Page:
CONCERT SCENE (ticketed or donation events)

– In Tisch Mills, The Forst Inn Arts Collective will host an Open Mic at 5 p.m. Sept. 29. Info:

SOLD OUT – In Sheboygan, Weill Center for the Performing Arts will host Scotty McCreery at 7:30 p.m. Sept. 29. Info:

SOLD OUT – In Manitowoc, Capitol Civic Centre will host “Vic Ferrari: Symphony on the Rocks” at 7:30 p.m. Sept. 30. Info:

– In Oshkosh, The Grand Oshkosh will host “Jason Petty’s Hank Williams Celebration” at 7:30 p.m. Sept. 30. Info:

– In Appleton, Lawrence University will host Akropolis Reed Quintet as an Artist Series concert at 8 p.m. Sept. 30 in Memorial Chapel. Info:

– In De Pere, St. Norbert College Music will present “SNC Brass Day Concert” at 3 p.m. Oct. 1. Info: For this inaugural concert, high school students from all over the state participated in a one-day clinic that included group rehearsals and specialized instruction from St. Norbert College faculty. The concert will highlight these students’ skills and what they learned to take back to their local high school bands. The performance will also be live-streamed.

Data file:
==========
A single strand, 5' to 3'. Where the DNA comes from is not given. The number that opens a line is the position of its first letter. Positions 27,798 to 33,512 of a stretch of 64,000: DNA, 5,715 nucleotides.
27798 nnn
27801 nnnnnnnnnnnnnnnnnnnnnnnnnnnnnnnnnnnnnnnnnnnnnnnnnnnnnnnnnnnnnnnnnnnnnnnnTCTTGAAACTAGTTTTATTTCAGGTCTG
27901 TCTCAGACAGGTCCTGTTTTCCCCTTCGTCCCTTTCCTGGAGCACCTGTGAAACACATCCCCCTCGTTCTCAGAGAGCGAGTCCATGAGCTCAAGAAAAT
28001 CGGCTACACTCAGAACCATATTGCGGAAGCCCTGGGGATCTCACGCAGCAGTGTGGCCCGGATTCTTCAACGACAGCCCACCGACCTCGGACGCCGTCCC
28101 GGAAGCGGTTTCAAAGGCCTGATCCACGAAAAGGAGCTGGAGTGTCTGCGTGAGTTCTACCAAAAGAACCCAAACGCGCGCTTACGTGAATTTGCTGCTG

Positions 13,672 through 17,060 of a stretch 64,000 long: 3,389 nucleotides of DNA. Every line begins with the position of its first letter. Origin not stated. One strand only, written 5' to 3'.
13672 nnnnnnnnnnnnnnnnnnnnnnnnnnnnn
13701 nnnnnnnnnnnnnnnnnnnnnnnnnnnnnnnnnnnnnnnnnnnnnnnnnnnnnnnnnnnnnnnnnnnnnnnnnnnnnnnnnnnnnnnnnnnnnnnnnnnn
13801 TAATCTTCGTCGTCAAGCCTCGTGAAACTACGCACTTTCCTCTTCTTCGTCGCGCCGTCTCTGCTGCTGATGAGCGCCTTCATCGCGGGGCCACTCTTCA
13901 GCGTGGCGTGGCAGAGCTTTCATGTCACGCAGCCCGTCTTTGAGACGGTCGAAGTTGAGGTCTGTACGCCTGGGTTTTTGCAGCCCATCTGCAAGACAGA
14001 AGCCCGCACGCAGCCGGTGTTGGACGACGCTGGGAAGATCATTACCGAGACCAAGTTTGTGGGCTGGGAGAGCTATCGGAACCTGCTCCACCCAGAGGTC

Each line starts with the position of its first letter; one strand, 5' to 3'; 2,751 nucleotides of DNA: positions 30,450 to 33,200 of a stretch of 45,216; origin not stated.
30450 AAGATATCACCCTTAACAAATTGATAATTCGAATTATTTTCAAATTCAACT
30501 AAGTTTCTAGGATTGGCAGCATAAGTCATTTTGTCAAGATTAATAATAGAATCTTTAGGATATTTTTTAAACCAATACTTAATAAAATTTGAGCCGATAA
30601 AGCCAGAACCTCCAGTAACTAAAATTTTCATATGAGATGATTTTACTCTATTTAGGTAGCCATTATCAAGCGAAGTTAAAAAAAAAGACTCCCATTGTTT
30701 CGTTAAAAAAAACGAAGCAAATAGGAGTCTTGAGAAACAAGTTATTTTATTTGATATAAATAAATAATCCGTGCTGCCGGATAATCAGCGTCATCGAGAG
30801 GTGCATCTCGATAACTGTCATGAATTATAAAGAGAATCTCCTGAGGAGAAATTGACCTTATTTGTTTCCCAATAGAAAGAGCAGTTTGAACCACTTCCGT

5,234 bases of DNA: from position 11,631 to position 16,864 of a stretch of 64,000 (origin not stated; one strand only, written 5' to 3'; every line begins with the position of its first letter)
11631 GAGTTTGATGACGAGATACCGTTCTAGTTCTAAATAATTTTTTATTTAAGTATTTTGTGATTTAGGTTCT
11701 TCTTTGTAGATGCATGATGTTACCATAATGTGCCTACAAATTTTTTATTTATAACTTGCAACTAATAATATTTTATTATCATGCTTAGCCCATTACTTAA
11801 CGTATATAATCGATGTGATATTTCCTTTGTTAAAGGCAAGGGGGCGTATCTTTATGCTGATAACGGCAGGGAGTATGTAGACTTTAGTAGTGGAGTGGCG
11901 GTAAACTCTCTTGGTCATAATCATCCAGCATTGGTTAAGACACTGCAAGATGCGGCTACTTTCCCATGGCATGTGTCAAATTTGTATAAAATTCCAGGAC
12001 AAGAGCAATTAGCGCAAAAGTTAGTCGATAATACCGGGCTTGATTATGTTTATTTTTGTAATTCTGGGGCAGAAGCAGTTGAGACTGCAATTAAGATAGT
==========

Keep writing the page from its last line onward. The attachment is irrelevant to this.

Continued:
– In Ashwaubenon, Ashwaubenon Performing Arts Center will host “Hank and My Honky Tonk Heroes: Celebrating 100 Years of Hank Williams Sr. starring Jason Petty” at 7:30 p.m. Oct. 1. Info:

– In Appleton, Fox Cities Performing Arts Center will host Fox Valley Sympony Orchestra in “Opening Night” at 7:30 p.m. Oct. 1. Info: or The orchestra’s tuba master, Marty Erickson, will perform a noted tuba concerto that’s been twice postponed over the course of the COVID-19 pandemic. The concert will open “A Festive Violet Pulse” by Nancy Galbraith, followed by “Testament” from “Vishwas” by Reena Esmail. Music director and conductor Kevin F.E. Sütterlin will offer background on the contemporary works.